11. Agrarian climate justice: Imperative and opportunity

    • Jun Borras, Jennifer Franco
    21 February 2018
    Paper

    Global pressure on land and natural resources is mounting, with mainstream narratives about climate change often intensifying pressure to replace so-called "inefficient" users of land, including small farmers and pastoralists with market-based dynamics and actors. This dynamic makes the pursuit of socially just land policy ever more important and urgent, while at the same time creating new challenges. The fundamental connections and tensions between agrarian and climate justice must be reckoned with, and movements on both sides must deepen their understanding.

  12. The EU - Indonesia CEPA negotiations

    • Roeline Knottnerus
    15 February 2018
    Paper

    What drives the negotiations for an Indonesia-Europe Comprehensive Economic Partnership Agreement (CEPA) in relation to investment? What would be the merits of the alternative investment protection frameworks as proposed by Indonesia? Will it be more effective in promoting a more equitable and sustainable development? 

     
  13. Photo credit: Valentina Micheli - https://www.flickr.com/photos/valemic/

    Tourism and Land Grabbing in Bali

    • Ruben Rosenberg Colorni
    09 February 2018
    Report

    The island of Bali is home to a rich and unique system of agriculture, based around traditional water management systems developed over the last 1200 years. However, growing pressure from the expansion of the tourist trade as well as the effects of climate change are putting these systems at risk. Farmers are fighting to preserve their livelihoods and maintain a base for local food sovereignty in Bali, but significant changes to policy and practice are needed to protect their rights to land, water, and seed.

  14. Confronting authoritarian populism: the rural dimension

    Ian Scoones, Jun Borras, Lyda Fernanda Forero, Ruth Hall, Marc Edelman, Wendy Wolford, Benjamin White
    31 January 2018
    Article

    Religion, gender dynamics, place and cultural identity – all inform rising authoritarian populism in rural areas, alongside class interests and inequalities. Mobilising alternatives to capture by regressive political forces is not straightforward.

  15. Will 'climate smart agriculture' serve the public interest - or the drive for growing profits for private corporations?

    Zoe Brent, Jennifer Clapp, Peter Newell
    24 January 2018
    Article

    'Climate smart agriculture' has become the buzz phrase at high level international policy discussions.  Will it be the latest manifestation of greenwashing of  unsustainable industrial agriculture or the basis for developing real, grassroots-led, resilient food systems?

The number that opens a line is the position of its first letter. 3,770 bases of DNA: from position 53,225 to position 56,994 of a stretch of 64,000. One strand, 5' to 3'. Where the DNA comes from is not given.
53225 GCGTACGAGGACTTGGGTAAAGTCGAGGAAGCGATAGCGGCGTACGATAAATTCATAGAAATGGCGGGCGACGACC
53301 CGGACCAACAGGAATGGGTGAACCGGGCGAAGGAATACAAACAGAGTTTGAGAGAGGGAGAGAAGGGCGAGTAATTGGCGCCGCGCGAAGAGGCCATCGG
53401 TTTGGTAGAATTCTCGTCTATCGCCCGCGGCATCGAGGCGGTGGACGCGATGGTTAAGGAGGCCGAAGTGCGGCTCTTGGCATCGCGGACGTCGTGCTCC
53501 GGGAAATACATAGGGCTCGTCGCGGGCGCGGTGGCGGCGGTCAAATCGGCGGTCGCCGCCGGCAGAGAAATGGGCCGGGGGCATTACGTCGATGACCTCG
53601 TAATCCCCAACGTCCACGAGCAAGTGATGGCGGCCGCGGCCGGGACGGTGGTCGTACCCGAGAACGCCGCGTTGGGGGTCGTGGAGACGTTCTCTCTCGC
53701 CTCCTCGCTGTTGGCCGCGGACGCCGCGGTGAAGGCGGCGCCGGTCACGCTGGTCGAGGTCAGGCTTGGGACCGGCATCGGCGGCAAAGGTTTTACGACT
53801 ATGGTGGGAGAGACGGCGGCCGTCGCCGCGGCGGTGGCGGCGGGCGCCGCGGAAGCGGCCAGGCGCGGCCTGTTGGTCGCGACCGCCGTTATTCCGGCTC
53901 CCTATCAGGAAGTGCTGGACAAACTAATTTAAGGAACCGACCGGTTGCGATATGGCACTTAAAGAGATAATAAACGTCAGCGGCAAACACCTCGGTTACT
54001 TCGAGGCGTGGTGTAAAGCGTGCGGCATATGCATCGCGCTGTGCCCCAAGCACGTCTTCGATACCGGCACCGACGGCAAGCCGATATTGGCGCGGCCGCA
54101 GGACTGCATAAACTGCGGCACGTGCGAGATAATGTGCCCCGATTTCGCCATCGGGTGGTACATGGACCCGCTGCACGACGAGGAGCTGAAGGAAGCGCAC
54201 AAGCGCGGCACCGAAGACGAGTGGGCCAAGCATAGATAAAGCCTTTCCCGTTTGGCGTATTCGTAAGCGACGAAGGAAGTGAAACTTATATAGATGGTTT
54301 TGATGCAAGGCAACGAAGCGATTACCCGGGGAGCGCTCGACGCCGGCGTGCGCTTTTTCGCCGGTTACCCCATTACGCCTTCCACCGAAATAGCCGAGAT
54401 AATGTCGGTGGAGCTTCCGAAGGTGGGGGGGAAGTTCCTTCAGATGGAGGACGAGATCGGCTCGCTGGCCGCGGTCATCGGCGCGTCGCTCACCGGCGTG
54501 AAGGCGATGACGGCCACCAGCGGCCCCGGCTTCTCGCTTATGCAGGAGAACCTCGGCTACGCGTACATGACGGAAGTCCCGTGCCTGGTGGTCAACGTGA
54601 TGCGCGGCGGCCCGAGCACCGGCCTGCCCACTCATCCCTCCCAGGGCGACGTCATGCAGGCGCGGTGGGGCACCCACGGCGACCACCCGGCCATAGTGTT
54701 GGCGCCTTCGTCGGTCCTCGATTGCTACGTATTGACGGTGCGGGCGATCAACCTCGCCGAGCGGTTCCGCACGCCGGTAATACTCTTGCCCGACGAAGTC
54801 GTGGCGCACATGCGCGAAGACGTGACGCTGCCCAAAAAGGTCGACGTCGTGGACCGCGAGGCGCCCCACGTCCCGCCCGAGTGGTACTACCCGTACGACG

16. turbine transport

    Combatting Energy Poverty in El Cua, Nicaragua

    M’Lisa Colbert
    24 January 2018
    Article

    Community members banded together in a show of solidarity, committing to collective ownership and equity, transparency, and direct participation in the development and management of their energy infrastructure. This impressive collective commitment has transformed a once-rural village of just over 3,000 residents in the 1980s into a thriving urban metropolis of more than 40,000 residents today.

  17. Turin: The long march towards water remunicipalisation

    Mariangela Rosolen
    24 January 2018
    Article

    On 9 October 2017, the Turin City Council turned back privatisation and took another step towards the remunicipalisation of its metropolitan water system. And so the city entered the next phase of its long march towards water sovereignty, begun in the aftermath of the Second World War on the ruins of a town half-destroyed by allied bombing and by Nazi/Fascist retaliations against the democratic popular resistance.

  18. State of Power 2018

    17 January 2018
    Report

    Popular movements everywhere are on the rise at the same time as we face ever-greater corporate impunity and increasing state violence. In TNI's seventh flagship State of Power report, we examine today's social movements, their potential to build counter-power, and how we can best resist injustice as well as lay grounds for long-term transformation.

  19. Drawing strength from our ancestors

    17 January 2018

    Bertha Zúñiga Cáceres talks about how her mother's example and a belief that ancestors continue to accompany our struggles helps her and the indigenous movement in Honduras to continue to mobilise against injustice, state violence and corporate abuses.

  20. We need massroots, not grassroots movements

    17 January 2018

    Medha Patkar of the National Peoples' Alliance shares her thoughts on how to build powerful movements based on three decades of campaigning in India against mega-dams and other forms of unsustainable and exploitative development.